The Constitution We Don’t Understand

The Constitution We Don’t Understand

Why a fundamental misunderstanding of our founding document is at the heart of Washington’s dysfunction.
Mike Lee

In my Senate office stand two towers of documents. The first is only a few inches tall. A collection of all the legislation Congress passed in 2013, it contains about 800 pages. The second tower, which is 11 feet tall, is a collection of regulations federal agencies proposed and adopted in 2013. It contains about 80,000 pages.

I keep these extraordinarily unequal towers to illustrate a startling reality: The U.S. Congress no longer passes most federal laws, rules, and regulations. Instead, about 99 percent of the rules we must live by issue from an army of unelected federal bureaucrats. Using a classic duck-and-dodge strategy, Congress routinely enacts legislation that purports to solve a genuine problem, but then delegates to these executive-branch bureaucrats the power to make the legally binding rules that determine the law’s real-world impact. It’s a brilliant plan; Congress gets all the credit for the popular goal and none of the blame for a regulation’s controversial—and expensive—particulars.

One prominent example of this kind of lawmaking can be found in the Clean Air Act. The act essentially declares that “we shall have clean air,” then outlines a broad vision for limiting air pollution. The act contains relatively few details as to how its laudable objectives will be achieved. Instead, it authorizes the Environmental Protection Agency (EPA) to make and enforce legally binding regulations that, far more than the act itself, restrict air pollution. Thus, when the EPA adopts a new regulation, those who find the law unreasonable have little recourse, because their representatives in Congress can shrug and say, “Well, the EPA put that regulation in place.”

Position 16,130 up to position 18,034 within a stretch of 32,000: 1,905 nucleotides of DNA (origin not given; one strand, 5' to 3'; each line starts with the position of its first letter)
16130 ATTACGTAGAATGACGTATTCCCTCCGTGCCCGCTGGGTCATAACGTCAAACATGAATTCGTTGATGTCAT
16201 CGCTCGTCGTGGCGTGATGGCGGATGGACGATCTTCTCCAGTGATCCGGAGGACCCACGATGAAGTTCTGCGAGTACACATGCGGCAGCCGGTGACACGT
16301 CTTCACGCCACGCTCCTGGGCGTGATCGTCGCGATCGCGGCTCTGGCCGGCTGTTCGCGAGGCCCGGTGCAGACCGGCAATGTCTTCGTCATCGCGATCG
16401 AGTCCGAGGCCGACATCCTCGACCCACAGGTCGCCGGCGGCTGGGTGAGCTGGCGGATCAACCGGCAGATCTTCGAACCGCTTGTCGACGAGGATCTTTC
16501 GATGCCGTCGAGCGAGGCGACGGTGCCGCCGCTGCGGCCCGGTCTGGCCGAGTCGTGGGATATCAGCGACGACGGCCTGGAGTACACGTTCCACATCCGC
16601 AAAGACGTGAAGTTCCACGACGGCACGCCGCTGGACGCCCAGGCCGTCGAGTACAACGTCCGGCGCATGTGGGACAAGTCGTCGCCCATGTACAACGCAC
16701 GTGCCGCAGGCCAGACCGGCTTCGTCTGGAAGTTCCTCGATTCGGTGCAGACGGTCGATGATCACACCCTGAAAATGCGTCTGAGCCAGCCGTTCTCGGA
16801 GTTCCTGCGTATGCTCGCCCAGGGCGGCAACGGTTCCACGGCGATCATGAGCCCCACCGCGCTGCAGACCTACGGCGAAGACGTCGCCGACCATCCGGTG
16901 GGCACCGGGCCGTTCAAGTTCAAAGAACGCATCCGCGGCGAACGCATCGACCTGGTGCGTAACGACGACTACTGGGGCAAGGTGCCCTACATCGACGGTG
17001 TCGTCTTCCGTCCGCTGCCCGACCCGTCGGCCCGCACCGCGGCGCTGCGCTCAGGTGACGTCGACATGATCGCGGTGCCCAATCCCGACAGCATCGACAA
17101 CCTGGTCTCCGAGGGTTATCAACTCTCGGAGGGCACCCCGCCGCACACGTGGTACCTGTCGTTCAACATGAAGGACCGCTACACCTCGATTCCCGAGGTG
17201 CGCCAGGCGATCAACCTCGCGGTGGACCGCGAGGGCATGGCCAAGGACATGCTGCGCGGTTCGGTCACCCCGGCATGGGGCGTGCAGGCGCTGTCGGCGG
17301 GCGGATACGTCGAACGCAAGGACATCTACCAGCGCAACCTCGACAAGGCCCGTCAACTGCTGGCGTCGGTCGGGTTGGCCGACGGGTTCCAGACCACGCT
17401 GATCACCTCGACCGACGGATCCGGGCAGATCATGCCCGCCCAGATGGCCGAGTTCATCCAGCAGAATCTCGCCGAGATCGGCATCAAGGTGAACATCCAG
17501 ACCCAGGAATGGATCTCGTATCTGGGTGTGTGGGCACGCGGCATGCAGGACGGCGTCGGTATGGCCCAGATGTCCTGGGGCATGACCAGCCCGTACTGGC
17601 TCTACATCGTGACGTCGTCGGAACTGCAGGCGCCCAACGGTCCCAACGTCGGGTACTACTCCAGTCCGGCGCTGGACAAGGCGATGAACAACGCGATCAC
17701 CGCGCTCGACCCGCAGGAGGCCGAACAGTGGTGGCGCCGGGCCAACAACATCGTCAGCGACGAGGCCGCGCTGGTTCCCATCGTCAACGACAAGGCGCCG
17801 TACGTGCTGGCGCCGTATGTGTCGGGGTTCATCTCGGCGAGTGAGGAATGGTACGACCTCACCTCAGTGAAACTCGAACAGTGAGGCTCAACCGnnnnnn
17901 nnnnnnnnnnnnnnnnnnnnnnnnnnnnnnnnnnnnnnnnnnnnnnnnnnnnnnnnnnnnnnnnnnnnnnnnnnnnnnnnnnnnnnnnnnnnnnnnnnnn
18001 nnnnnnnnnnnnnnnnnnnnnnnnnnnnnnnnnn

Willful Ignorance About the Constitution

For Americans who don’t work in Congress or monitor its operations on a full-time basis, it can be hard to understand how far our government has drifted from the Constitution’s vision and in many cases its actual stated provisions. Many Americans probably assume that our lawmakers understand our founding document and are devoted to defending it. Unfortunately, that assumption is in many ways incorrect.

The truth is, many of the very people who have solemnly promised to protect our Constitution are subverting it.

Far too many members of Congress don’t understand the Constitution they’ve sworn to defend—not because they can’t understand it, but because they make little or no effort to do so. Some Supreme Court justices aren’t much better; too many of them understand our founding document but refuse to acknowledge that its most important function is to limit and check power. Presidents are often even worse; they pay lip service to our nation’s governing document, but their actions frequently betray a lack of real commitment to its restrictions.

People serving in each of these positions have raised their right hands and sworn some variation of an oath “to preserve, protect, and defend the Constitution of the United States.” Most, if not all, of the people who have made such a vow intended at the outset to keep it. Maybe they believe they are keeping it. But far too often they are not. The truth is, many of the very people who have solemnly promised to protect our Constitution are subverting it.